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Apple AirPods 2 review

For Apple fans, AirPods 2 are still the safe path to wireless freedom

Apple AirPods
Apple AirPods 2
MSRP $199.00
“Still simple and sleek, AirPods remain the no-fuss option for Apple fans.”
  • Brilliantly simple setup
  • Sleek Apple design
  • Wireless charging
  • Clear, solid connection
  • Easy access to Siri
  • Still no waterproofing or workout features
  • Upcharge for wireless case
  • Smoothed-over sound lacks definition

Welcome to the age of incremental updates.

In late 2018, Google gave us an “update” to its HD Chromecast that amounted to little more than a new coat of paint, and a $5 price hike. Months later, following years of speculation about new fitness features, waterproofing, and even health monitoring, Apple has offered a similarly humdrum update to its crazy-popular AirPods that includes none of those rumored features.

The new AirPods’ marquee upgrades are more talk time (three hours instead of two), quicker Siri access, and a wireless charging case (at a $40 surcharge). While these changes will be a boon to many of Apple’s diehard users, for those on the fence, a flurry of other true wireless options packing more features, better battery life, and waterproofing should be enough to push the latest AirPods a few pegs down your shopping list.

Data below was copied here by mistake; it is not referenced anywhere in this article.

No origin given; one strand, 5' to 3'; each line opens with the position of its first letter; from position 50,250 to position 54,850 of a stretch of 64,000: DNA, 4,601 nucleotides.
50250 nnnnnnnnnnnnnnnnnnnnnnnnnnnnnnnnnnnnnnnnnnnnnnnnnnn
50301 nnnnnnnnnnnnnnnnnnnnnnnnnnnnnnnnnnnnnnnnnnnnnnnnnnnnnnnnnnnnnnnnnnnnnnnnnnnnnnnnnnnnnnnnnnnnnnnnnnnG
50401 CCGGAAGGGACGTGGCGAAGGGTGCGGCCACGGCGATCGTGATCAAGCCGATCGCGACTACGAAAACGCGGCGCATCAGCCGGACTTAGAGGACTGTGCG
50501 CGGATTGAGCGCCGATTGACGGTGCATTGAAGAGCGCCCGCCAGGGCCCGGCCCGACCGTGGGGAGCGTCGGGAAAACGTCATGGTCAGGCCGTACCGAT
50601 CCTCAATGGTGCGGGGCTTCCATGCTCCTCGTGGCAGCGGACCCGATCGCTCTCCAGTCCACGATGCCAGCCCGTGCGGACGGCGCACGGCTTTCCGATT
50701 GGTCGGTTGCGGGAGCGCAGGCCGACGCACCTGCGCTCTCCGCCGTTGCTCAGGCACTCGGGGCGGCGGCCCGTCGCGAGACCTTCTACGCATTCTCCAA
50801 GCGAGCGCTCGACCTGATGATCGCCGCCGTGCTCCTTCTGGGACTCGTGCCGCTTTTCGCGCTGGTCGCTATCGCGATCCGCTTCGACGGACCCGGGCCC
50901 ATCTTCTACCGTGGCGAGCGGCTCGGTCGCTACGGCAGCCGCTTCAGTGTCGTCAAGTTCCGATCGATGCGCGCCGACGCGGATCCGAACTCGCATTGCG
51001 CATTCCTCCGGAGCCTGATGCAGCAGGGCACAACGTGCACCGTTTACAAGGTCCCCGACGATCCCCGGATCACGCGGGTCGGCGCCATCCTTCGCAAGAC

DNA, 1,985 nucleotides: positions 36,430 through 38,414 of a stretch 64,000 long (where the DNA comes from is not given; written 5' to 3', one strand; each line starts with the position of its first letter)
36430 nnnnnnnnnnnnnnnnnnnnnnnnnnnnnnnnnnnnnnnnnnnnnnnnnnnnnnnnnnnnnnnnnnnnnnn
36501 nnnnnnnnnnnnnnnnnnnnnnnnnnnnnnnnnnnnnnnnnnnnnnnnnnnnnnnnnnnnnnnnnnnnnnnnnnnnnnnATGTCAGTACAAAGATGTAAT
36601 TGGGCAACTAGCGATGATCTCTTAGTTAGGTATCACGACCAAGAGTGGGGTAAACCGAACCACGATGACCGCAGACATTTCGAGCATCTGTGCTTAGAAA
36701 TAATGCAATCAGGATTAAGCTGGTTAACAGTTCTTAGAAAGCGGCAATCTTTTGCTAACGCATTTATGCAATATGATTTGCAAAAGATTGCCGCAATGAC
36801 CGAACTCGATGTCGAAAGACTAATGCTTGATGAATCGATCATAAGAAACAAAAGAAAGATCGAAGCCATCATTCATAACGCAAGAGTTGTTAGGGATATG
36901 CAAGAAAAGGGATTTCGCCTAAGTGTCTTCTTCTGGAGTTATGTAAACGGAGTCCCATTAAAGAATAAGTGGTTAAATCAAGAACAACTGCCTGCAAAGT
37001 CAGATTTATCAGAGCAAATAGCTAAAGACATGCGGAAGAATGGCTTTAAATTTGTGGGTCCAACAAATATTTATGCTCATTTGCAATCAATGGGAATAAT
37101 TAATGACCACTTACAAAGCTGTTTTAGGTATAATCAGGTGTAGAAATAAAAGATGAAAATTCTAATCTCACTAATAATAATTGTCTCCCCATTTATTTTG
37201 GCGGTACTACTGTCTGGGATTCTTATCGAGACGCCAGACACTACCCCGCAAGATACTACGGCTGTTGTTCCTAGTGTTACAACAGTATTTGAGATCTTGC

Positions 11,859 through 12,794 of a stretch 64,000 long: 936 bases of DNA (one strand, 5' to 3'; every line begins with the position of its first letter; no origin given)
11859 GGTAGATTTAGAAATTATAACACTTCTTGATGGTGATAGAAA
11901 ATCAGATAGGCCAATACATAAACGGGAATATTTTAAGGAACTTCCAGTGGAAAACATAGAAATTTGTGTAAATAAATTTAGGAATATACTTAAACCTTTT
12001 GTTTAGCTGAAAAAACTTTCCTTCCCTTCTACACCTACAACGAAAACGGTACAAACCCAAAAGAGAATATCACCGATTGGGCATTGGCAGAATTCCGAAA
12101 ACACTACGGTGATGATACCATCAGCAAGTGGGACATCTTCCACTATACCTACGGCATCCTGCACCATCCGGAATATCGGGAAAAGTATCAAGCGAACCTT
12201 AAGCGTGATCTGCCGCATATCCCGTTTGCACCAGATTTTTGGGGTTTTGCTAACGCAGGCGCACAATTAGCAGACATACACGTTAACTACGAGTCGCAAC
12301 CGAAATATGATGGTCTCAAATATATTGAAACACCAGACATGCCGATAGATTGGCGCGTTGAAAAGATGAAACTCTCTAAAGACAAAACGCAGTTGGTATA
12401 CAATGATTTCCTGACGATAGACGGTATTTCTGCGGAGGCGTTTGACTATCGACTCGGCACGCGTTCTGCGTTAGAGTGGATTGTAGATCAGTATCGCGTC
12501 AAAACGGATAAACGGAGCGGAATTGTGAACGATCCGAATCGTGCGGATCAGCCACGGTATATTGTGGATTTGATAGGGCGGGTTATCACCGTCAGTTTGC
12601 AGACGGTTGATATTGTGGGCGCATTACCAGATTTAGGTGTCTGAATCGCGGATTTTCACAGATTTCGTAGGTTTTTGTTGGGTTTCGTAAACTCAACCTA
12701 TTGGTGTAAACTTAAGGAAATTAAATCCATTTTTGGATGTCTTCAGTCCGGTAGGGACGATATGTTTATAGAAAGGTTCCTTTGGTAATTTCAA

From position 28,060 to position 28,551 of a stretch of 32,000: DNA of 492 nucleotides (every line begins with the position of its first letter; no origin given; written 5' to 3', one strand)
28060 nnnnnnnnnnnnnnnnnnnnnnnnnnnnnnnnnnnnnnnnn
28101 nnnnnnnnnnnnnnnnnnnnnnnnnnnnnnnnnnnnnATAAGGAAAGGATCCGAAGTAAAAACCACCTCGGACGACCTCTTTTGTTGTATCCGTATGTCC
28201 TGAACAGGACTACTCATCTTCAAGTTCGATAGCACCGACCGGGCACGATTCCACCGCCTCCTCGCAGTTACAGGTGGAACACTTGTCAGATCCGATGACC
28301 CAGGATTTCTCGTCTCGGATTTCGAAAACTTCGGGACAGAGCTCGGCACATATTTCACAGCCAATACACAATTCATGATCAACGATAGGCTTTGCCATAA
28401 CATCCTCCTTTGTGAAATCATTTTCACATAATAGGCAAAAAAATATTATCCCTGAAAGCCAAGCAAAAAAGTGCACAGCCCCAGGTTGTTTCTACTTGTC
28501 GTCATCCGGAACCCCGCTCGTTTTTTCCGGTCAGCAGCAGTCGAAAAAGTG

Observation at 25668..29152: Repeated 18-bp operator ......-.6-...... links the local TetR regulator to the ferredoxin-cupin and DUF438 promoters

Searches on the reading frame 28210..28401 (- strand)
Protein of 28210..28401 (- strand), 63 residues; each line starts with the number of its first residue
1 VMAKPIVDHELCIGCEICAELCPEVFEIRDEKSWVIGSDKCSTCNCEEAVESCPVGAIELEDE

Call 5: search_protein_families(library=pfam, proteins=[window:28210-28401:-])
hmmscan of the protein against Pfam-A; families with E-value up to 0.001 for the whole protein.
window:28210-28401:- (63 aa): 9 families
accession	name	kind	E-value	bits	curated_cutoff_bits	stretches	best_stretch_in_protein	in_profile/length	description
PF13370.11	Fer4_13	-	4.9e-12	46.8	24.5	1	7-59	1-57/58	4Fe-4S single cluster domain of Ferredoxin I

Sweet little setup

One thing that thankfully hasn’t changed with the latest AirPods is their ridiculously easy setup for Apple devices. I left the iPhone behind a year ago for the improved sound and versatility of LG’s V30 (it has a headphone jack!) but I still have my trusty iPhone 6 bumping. I have to admit I marveled at the AirPods’ ease of connection to it. It outdoes every competitor on the market when it comes to simplicity. Just open the case, hold the new AirPods next to your iPhone, and you’re ready to rock. Once paired, they’ll show up automatically on any of your iCloud-connected Apple devices.